For the last few months I’ve been working part-time at a U-Brew in Burnaby. After 3 years with Real Cask Brewing, I wanted to try something else, and I knew very little about Ferment-On-Premise (FOP) breweries. Some key members of the BC brewing community got their start in U-Brews and fondly recall their time there. As a long-time homebrewer I was also fascinated by the idea of someone doing the messy work for me. I was curious about their clientele, their brewing process and what their recipes were.
I’ve come to learn that these ‘community breweries’ have a loyal customer base who balk at paying ‘over the odds’ in the liquor store—a fair perspective, given the LDB’s ridiculously high markup. Some customers want to tweak their recipes to suit their needs, or make sure that there’s nothing going into their beer that shouldn’t be there.
As you might imagine, recipes vary between businesses. Where I work, there are over 150 recipes from extract lagers to all-grain cloudy NEIPAs. Some folks do still use the green plastic PET bottles that many associate with U-Brews, but many others will happily arrange kegs or cans. Brew shops occupy a shrinking but important niche between homebrewers (beer nerds with too much gear) and the rest of the craft beer buying public.
As the craft beer revolution has exploded over the last 5 years, it has had a mixed effect on U-Brews. The surrounding creativity has inspired them to raise their game and learn new styles, but they have lost overall market share. Couple this with skyrocketing business rents and an aging demographic, and it’s no wonder we’ve seen a few close down recently, with many more on life support.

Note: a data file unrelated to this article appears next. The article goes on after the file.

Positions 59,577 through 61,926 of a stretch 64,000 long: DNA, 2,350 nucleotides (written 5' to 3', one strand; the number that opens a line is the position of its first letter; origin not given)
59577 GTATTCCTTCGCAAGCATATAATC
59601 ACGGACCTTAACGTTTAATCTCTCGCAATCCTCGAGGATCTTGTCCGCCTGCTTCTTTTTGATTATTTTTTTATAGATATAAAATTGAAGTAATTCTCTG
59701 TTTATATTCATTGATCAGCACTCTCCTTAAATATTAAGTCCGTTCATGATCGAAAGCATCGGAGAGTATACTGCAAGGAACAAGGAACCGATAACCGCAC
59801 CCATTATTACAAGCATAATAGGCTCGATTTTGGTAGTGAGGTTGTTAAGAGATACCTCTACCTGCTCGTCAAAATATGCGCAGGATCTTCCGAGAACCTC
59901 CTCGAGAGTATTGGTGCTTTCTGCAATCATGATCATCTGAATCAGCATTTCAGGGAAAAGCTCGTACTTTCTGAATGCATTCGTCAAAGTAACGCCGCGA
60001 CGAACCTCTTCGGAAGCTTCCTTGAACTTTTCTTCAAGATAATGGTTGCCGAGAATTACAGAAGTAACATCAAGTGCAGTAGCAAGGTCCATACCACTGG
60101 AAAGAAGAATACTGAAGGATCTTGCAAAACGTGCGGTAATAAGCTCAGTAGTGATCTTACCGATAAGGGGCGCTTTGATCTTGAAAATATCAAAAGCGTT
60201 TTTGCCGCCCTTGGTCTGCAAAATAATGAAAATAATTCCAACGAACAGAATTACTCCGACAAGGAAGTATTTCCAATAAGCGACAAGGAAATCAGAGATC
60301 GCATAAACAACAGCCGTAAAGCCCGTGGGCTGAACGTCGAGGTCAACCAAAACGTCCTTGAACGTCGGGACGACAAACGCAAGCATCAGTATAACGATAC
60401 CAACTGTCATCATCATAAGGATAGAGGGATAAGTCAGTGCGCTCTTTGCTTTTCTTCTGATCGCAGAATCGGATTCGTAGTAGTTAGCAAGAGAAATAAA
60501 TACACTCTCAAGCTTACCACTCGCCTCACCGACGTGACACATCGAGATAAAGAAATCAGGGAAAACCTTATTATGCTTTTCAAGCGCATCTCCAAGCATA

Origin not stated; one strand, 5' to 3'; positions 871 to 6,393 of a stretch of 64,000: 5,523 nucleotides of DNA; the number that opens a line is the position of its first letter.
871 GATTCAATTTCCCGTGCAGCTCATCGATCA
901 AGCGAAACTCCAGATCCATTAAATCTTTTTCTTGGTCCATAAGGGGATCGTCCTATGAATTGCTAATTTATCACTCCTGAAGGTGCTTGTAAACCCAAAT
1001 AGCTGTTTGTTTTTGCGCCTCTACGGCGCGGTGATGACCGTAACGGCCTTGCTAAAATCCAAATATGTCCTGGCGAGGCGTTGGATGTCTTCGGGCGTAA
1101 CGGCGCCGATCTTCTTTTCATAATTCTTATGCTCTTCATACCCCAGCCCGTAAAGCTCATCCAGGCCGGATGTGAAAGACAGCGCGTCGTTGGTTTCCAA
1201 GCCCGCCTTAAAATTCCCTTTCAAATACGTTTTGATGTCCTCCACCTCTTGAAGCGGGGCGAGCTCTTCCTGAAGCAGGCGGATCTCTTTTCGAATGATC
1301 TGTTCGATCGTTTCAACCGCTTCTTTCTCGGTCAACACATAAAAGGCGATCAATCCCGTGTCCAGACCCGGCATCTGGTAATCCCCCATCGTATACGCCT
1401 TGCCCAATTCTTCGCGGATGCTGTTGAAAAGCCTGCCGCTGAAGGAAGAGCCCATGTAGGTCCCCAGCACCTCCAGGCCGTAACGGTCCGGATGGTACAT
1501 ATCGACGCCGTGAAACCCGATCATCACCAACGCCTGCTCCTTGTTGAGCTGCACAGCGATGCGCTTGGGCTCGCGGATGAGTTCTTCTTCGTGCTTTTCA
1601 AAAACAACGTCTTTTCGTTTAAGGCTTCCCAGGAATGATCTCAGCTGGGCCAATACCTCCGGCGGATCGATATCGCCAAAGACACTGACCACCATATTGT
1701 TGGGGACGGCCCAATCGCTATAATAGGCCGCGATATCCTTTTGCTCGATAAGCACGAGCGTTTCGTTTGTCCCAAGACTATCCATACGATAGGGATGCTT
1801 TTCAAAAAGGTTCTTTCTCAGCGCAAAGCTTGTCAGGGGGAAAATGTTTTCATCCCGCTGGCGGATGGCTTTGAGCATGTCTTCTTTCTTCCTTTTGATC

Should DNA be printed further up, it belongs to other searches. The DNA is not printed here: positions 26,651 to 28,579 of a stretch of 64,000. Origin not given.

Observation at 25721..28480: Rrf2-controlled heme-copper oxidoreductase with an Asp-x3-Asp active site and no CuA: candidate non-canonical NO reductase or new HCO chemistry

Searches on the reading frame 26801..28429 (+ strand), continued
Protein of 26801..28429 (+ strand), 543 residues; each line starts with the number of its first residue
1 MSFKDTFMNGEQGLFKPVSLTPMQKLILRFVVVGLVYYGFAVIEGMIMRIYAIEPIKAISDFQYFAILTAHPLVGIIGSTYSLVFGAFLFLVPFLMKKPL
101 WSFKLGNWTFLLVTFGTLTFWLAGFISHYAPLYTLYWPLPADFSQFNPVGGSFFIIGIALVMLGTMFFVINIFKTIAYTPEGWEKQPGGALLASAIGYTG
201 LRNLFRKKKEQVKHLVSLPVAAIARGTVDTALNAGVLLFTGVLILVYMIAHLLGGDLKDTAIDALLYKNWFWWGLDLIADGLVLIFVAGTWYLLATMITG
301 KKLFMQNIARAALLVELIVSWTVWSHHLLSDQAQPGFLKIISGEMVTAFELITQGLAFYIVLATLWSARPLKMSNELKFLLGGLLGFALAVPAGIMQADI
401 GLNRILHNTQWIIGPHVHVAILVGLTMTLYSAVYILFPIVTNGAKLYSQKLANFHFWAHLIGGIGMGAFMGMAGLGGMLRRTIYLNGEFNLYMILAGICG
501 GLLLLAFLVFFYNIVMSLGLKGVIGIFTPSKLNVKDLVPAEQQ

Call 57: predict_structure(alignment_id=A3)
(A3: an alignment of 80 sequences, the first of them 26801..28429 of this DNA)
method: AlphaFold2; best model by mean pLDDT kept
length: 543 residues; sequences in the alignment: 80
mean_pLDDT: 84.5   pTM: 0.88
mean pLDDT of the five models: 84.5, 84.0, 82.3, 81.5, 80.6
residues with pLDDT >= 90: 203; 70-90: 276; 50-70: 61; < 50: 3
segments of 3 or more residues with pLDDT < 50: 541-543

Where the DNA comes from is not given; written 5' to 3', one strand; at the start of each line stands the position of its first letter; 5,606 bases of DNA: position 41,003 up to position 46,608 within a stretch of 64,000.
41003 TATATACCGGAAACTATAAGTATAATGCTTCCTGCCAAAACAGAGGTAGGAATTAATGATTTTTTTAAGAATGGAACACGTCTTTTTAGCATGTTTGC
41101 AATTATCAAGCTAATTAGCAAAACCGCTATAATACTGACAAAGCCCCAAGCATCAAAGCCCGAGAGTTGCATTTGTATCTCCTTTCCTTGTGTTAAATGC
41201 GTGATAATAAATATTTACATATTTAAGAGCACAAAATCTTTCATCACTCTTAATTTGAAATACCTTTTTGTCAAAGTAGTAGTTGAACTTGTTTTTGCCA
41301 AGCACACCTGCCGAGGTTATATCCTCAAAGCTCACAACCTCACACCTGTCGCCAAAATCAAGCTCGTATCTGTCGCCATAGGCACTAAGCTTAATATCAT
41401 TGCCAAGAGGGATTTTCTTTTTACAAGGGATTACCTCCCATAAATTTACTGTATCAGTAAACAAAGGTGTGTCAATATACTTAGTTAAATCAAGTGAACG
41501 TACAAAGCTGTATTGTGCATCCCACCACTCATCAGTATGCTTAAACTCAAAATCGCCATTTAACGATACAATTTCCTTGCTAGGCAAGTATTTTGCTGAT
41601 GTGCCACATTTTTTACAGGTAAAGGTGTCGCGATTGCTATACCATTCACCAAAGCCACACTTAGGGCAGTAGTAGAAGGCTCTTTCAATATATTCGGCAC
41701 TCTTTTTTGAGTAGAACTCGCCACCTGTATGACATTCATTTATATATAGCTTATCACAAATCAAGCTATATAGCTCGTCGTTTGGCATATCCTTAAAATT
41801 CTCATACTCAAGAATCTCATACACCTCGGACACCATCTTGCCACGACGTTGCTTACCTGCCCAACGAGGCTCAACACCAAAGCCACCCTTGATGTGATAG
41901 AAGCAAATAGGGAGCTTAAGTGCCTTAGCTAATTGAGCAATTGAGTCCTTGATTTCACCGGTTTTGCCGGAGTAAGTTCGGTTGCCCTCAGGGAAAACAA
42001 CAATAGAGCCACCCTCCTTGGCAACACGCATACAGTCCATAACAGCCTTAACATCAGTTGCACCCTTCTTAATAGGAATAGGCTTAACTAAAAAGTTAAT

Recently, Global TV and the Burnaby Now have spotlighted the fact that U-Brews have not benefited from the legislative changes provided to commercial breweries this decade, such as tax breaks, more flexible tasting room rules and other government concessions. They weren’t even invited to the recent industry insider consultation commissioned by BC Attorney General David Eby. It’s true that their model is different in that it operates more as a “grocery store” than a commercial brewery, but their decline shows that there is a need for help from the BC Liquor & Cannabis Regulation Branch (formerly the Liquor Control and Licensing Branch) and the Attorney General, both of whom have point blank refused to discuss the matter. Perhaps they’re a little sidetracked with selling and/or smoking cannabis now that weed and booze have been combined under a single bloated authority.
U-Brew owners are asking for the ability to provide beer samples to prospective customers, so they can “try before they buy”. They’re not asking for a whole tasting room or lounge, but just to share a few ounces of finished product before customers commit to making 45L of beer, cider or wine. I don’t think this is an unreasonable request. However, U-Brews are relatively few in number (only about 20 in BC make beer) and don’t have a lot of power or money, so it’ll be an uphill battle for them.
U-Brews are a unique and interesting part of the BC craft beer culture. If you’ve been curious about getting into your own brewing without all the gear and mess, then I do suggest checking out a U-Brew in your community before they all vanish.
WB columnist Adam Chatburn is a homebrewer, a former cellarman, and a former President of CAMRA Vancouver. He works at Burnaby Brewing Company.